Wanda Landowska was born in Poland in 1879. She started playing the piano when she was four. One of her early teachers was Michalowski who had been a student of Karl Mikuli, one of Chopin’s main students. She studied at the Warsaw Conservatory for a few years.
At an early age, she heard someone playing the music of Rameau, a French baroque composer, and she fell in love with baroque music. She already was a keen admirer of Bach, and this early interest was to continue for the rest of her life.
At 16, she went to Berlin to study piano and composition at the Hochschule fur Musik. She found the training there to be boring and soon left to marry Henry Lew, a Polish musicologist who encouraged her to delve deeper into her interest in early music.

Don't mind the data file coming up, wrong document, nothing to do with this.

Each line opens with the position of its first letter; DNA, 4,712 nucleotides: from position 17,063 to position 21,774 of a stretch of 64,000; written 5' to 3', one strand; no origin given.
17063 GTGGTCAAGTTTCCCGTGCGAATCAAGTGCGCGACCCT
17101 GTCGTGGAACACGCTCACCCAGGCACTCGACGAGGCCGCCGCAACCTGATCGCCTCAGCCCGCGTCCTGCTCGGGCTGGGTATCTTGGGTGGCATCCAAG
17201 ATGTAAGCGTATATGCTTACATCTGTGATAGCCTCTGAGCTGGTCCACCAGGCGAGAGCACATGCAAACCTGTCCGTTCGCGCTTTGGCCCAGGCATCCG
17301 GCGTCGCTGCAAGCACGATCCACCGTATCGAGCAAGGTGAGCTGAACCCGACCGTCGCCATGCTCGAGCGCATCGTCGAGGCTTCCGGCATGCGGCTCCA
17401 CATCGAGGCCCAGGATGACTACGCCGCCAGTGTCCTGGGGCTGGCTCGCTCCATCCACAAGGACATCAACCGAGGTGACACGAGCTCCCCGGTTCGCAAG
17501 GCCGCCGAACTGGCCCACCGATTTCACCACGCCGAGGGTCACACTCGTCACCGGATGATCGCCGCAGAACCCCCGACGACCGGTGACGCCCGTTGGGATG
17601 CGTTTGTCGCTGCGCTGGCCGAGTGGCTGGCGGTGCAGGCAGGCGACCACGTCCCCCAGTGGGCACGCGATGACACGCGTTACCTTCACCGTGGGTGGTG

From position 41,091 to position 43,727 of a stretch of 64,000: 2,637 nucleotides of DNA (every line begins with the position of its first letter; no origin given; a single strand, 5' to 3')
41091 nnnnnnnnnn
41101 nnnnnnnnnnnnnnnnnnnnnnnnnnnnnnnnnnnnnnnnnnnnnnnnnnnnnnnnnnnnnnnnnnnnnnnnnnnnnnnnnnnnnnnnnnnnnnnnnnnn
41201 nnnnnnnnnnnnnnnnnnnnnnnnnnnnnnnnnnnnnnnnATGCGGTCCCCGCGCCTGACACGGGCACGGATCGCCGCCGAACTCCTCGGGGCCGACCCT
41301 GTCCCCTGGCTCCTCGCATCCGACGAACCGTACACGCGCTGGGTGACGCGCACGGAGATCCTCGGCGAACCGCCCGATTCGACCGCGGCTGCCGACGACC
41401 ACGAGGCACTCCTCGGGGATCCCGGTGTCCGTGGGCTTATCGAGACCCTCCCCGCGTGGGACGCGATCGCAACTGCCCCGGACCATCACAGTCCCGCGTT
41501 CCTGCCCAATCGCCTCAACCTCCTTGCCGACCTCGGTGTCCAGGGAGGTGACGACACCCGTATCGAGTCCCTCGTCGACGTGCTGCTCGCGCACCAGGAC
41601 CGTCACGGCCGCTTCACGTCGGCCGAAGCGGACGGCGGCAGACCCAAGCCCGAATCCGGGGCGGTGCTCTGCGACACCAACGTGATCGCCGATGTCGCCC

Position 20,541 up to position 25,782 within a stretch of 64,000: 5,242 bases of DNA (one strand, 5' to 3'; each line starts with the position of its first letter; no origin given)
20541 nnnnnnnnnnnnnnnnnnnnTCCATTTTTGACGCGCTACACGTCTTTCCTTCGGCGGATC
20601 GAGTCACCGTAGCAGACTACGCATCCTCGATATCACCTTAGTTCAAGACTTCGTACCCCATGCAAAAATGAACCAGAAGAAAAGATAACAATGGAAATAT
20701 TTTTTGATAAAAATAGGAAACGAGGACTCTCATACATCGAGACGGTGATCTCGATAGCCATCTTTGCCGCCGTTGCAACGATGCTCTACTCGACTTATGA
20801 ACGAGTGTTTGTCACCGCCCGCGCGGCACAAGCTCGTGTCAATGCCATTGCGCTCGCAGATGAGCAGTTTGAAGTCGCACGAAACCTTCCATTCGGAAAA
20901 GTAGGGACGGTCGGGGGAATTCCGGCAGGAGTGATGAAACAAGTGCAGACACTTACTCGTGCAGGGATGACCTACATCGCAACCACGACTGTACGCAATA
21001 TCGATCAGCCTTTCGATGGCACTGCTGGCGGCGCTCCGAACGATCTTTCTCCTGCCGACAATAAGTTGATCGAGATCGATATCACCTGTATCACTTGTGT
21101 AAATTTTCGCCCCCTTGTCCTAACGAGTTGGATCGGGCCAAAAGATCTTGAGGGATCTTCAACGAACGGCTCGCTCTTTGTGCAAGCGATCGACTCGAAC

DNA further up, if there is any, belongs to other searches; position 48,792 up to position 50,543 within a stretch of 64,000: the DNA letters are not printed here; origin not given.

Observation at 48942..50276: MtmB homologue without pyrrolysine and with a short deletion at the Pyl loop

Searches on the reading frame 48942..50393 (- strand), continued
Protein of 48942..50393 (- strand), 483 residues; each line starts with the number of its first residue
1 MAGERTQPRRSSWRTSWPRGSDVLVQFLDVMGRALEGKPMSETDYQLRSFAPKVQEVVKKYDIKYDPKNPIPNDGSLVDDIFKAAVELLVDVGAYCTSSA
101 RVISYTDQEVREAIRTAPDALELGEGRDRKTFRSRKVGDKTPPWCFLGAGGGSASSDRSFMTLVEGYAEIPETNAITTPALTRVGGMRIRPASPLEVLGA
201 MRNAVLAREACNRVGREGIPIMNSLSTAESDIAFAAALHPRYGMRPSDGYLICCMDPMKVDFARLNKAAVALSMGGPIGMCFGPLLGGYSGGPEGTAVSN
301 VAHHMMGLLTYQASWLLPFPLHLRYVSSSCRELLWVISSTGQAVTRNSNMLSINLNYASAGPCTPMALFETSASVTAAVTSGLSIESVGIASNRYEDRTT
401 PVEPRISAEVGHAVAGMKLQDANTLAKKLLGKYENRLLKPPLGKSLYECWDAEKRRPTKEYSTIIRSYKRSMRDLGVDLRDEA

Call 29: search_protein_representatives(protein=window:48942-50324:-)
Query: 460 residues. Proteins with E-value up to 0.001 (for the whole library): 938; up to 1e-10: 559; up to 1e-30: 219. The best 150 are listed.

They settled in Paris where she became involved with the Schola Cantorum, a school devoted to the study of Bach and other early composers, mostly choral. She taught piano there from 1900-1912. While there she met Albert Schweitzer, Erik Satie, and many other musicians.
She began to go to museums to look at harpsichords, and after a lot of study, had one made for her by the piano maker Pleyel. While she continued to play the piano, her focus centered more and more on the harpsichord. She began touring as a harpsichordist, and by 1912 she had returned to Berlin to teach harpsichord at the Hochschule she had left twelve years earlier. She remained there until 1919, when she returned to Paris. Her husband died in a car accident right before they were to return to Paris.
She founded a school for early music near Paris in 1925 and taught there until 1940 when she fled the country.
In 1926 Stokowski invited her to come to the US to tour.
She arrived in New York on Pearl Harbor day and lived in the US for the rest of her life. She died in 1959.
Her concerts, teaching, many recordings and books played a huge role in the revival of the harpsichord from a museum instrument to the...